The Queen’s Lady by Joanna Hickson

HarperCollins | 2022 (20 January) | 464p | Review copy | Buy the book

It is 1502 and Henry VII and his queen Elizabeth desperately mourn the loss of their son and firstborn heir, Prince Arthur, so newly married to Katherine of Aragon. It is Lady Joan Guildford’s task to console the Queen, while comforting the remaining precocious royal children, to whom she is Mother Guildford. Her son Hal is Prince Henry’s closest friend and Joan’s life is interconnected with the royal family in so many ways but all that will change when the damaged, insecure King suspects so many of his courtiers of corruption, including Joan’s husband. Joan finds comfort in her home and household, in teaching English to Princess Katherine. She discovers that she can love again and with the accession of Henry, a Renaissance prince, to the throne, everything will change once more for this remarkable and well-loved woman.

The Queen’s Lady follows on from Joanna Hickson’s The Lady of the Ravens, which presents a marvellous introduction to Joan, a young woman who forged such a deep relationship with Elizabeth of York during the later years of the Wars of the Roses and spent her free time looking after the ravens at the Tower of London. The two novels form a complete whole and I would heartily recommend you read them both but The Queen’s Lady also stands well on its own, especially as it enters into a new era – the decline of Henry VII and the emergence of Henry VIII. It’s worth mentioning that the novel doesn’t venture into the well-trodden divorce/remarriage years of Henry VIII’s reign and that is something to be thankful for!

I love Joanna Hickson’s novels. She writes beautifully and the studies are full of emotion and feeling as she places the lives of women at the centre of history. Here we have not only Joan but also Elizabeth of York, Margaret Beaufort (Henry VII’s incredible mother), Joan’s maid, Katherine of Aragon, the Princesses Margaret and Mary as well as many other mothers, wives and daughters. They might not fight on the battlefield (although Katherine has a yearning to do this) or have official roles in government but they provide such a fascinating perspective on key events, such as the disintegration of Henry VII or the Field of the Cloth of Gold. And childbirth is shown to be every bit as dangerous as anything a man may face in war.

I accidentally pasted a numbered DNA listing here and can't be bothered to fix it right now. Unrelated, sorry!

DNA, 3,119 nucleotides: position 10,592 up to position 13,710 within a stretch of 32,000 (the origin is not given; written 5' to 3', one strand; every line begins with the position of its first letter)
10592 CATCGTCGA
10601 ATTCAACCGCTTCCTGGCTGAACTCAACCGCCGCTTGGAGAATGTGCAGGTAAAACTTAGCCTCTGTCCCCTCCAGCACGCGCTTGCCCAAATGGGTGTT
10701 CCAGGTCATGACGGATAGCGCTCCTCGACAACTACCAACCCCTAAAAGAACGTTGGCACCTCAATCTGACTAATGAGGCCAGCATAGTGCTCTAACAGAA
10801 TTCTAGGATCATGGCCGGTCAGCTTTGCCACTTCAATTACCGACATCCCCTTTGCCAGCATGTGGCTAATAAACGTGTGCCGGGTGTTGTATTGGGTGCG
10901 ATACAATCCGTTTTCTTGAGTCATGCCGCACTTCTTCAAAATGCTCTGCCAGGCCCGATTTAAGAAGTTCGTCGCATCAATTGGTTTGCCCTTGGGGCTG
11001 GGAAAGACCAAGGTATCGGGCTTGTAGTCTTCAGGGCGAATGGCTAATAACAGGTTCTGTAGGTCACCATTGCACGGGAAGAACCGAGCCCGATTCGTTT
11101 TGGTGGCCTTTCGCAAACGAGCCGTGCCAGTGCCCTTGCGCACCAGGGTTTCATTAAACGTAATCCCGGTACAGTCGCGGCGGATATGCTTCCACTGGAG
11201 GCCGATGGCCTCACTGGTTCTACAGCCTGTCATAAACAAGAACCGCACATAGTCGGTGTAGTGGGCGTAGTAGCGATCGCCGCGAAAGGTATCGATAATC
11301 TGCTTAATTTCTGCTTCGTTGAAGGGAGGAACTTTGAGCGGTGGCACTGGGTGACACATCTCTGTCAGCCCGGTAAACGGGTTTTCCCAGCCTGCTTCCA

The Queen’s Lady is without doubt one of my favourite novels by Joanna Hickson. I love the historical setting with Henry VII’s increasingly strange and paranoid behaviour, removing him so far from his stature as triumphant warrior on Bosworth Field. The impact of this on Joan’s husband, Sir Richard, is really tragic and moving, and pathetic in the true sense of the word. Joan is cut adrift and we watch how she deals with it. There is romance but it isn’t sentimental. Joan is not a sentimental woman. She’s practical, busy and warm, a natural teacher and protector. I really like her. She’s a true historical figure and the author breathes life into her.

The scenes set at court are wonderful, with all of the feasting, jousts and games, the complicated system of living quarters, the etiquette surrounding the royal family. I also enjoyed the sections in which Joan accompanies the princesses to their royal husbands – of Scotland and of France. There is so much going on and I was thoroughly engrossed from start to finish, in the quiet moments and in the times of drama.

The Queen’s Lady completes Joan’s story and what a story it is! I cannot wait for the next novel from this fabulous author.

Other reviews
The Agincourt Bride
The Tudor Bride
Red Rose, White Rose
An interview
First of the Tudors
Guest post – What’s In a Name?
The Tudor Crown
The Lady of the Ravens

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